• Jan. 7, 2005 |
9:35 p.m. ET
Tsunami hoaxes: It happened after 9/11, and now it's happening after the Asian tsunami as well. No, I'm not talking about online charity scams, although that's a serious problem . These hoaxes take the form of faked tsunami snapshots. As usual, the Urban Legends Reference Pages are keeping track, just as they did after the Sept. 11 attacks and the Columbia shuttle tragedy. (Tip o' the Log to Gael Fashingbauer Cooper of MSNBC's .)
• Jan. 7, 2005 |
9:35 p.m. ET
Weekend field trips on the World Wide Web:
• 'Nova' on PBS: 'The Boldest Hoax'
• The Economist: Genetically modified trees
• Scientific American: How geckos keep sticky feet clean
• NASA: Saturnian moon reveals a bulging waistline
• Jan. 6, 2005 |
8:45 p.m. ET
Before-and-after views revisited: Satellites are continuing to document the devastation caused by the Dec. 26 tsunami in the Indian Ocean, and the latest perspectives from DigitalGlobe's QuickBird camera are the most dramatic yet.
A satellite view from Sunday — focusing on the area around Gleebruk village on the Indonesian island of Sumatra, 30 miles (50 kilometers) southwest of hard-hit Banda Aceh — shows eroded coastlines, washed-out bridges and roads, debris-clogged channels and a wipeout of houses, trees and crops.
You get a fuller picture of the situation by checking comparable views from last April, detailed in a before-and-after analysis (PDF file). Other views show how the killer wave reshaped the landscape of Banda Aceh South.
Relief groups are using satellite imagery to map out their response to the tragedy, as discussed earlier in Cosmic Log as well as in a report from NBC News' Robert Windrem. Look for further coverage from NBC News in the days ahead.
Much more imagery and analysis is available from GlobalSecurity.org and Space Imaging. Clark Lindsey's Space Log links to other sources of tsunami imagery — and he also mentions a couple of applications that put you in virtual control of a cyberspace satellite:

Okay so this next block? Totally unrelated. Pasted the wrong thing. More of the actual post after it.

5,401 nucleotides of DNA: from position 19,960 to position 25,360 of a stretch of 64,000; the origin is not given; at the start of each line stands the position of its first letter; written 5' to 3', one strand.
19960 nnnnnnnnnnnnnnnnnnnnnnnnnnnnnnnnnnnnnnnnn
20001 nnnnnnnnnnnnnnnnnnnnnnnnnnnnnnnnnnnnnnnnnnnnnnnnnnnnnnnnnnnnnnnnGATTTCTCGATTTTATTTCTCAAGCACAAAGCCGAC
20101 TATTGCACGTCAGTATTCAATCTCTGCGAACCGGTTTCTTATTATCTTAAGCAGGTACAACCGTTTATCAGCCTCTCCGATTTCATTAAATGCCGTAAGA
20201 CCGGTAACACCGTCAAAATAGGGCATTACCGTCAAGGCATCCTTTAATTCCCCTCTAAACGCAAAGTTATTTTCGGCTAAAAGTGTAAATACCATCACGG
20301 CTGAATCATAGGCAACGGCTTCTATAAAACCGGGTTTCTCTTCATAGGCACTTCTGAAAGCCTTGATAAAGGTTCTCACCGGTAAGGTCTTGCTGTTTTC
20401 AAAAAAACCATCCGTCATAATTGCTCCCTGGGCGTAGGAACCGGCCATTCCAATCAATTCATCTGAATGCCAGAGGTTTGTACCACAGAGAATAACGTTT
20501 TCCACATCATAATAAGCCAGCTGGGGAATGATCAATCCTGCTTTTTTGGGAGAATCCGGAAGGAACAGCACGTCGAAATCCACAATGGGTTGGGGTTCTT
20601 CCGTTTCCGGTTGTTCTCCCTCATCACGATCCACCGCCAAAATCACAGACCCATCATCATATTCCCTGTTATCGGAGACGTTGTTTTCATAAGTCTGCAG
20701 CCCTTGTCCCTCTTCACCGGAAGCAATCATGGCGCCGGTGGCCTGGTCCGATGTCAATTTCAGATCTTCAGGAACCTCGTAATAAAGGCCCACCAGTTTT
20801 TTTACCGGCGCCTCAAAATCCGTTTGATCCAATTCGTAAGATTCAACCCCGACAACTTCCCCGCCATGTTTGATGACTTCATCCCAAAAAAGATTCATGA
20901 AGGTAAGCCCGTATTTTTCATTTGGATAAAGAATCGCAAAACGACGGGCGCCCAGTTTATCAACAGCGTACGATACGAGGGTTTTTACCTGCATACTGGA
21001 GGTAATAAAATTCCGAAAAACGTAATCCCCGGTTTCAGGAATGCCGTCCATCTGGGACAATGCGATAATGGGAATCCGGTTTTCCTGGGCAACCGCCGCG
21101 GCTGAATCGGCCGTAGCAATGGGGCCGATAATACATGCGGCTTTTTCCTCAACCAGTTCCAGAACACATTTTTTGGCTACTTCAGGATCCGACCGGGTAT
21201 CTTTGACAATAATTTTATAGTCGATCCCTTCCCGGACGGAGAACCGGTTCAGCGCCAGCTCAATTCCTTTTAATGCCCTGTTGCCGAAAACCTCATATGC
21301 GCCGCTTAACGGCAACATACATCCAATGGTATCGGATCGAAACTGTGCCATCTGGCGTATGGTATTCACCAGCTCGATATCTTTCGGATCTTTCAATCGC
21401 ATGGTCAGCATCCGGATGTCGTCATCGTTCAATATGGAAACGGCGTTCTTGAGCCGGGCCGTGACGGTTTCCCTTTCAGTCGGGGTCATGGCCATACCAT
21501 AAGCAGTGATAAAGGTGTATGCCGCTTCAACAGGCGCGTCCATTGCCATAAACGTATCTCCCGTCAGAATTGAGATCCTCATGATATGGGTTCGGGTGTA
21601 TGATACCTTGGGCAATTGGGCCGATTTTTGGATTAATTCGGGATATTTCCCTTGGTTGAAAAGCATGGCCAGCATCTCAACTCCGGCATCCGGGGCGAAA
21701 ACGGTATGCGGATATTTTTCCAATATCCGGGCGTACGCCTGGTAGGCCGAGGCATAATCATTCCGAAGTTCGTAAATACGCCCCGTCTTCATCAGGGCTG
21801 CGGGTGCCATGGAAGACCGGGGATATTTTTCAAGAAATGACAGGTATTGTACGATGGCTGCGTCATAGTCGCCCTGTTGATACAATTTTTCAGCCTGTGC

- Keyhole, which was recently acquired by Google, offers software that lets you navigate through satellite imagery, using what it calls a "3-D digital model of the entire earth."
- World Wind, developed by NASA, uses imagery from space missions ranging from LandSat to shuttle surveys to create a virtual zoom-in Earth.
Slideshow: Tsunami satellite imagery Lindsey points out that a broadband Net connection makes downloading the 250-megabyte World Wind application a lot easier, and Keyhole has its own requirements for 3-D graphics and a 128KB network connection.
Here are a couple of additional scientific sidelights on the tsunami:
- LiveScience tackles the risk assessment question: What are the chances of dying in a natural disaster as opposed to, say, a traffic accident? Experts rate the odds for a variety of causes — and it's no surprise that even for coastal dwellers, traffic is a bigger threat than tsunamis.
- Caltech Today presents a field report from Kerry Sieh, a geologist from the California Institute of Technology who has been studying the Sumatran subduction zone for more than a decade. One interesting thing here is that Sieh was visiting Indonesian islands, getting out the word about the potential seismic threat, just months before December's magnitude-9 quake. Now Sieh is surveying the results and figuring out how to set up a warning system for future quakes.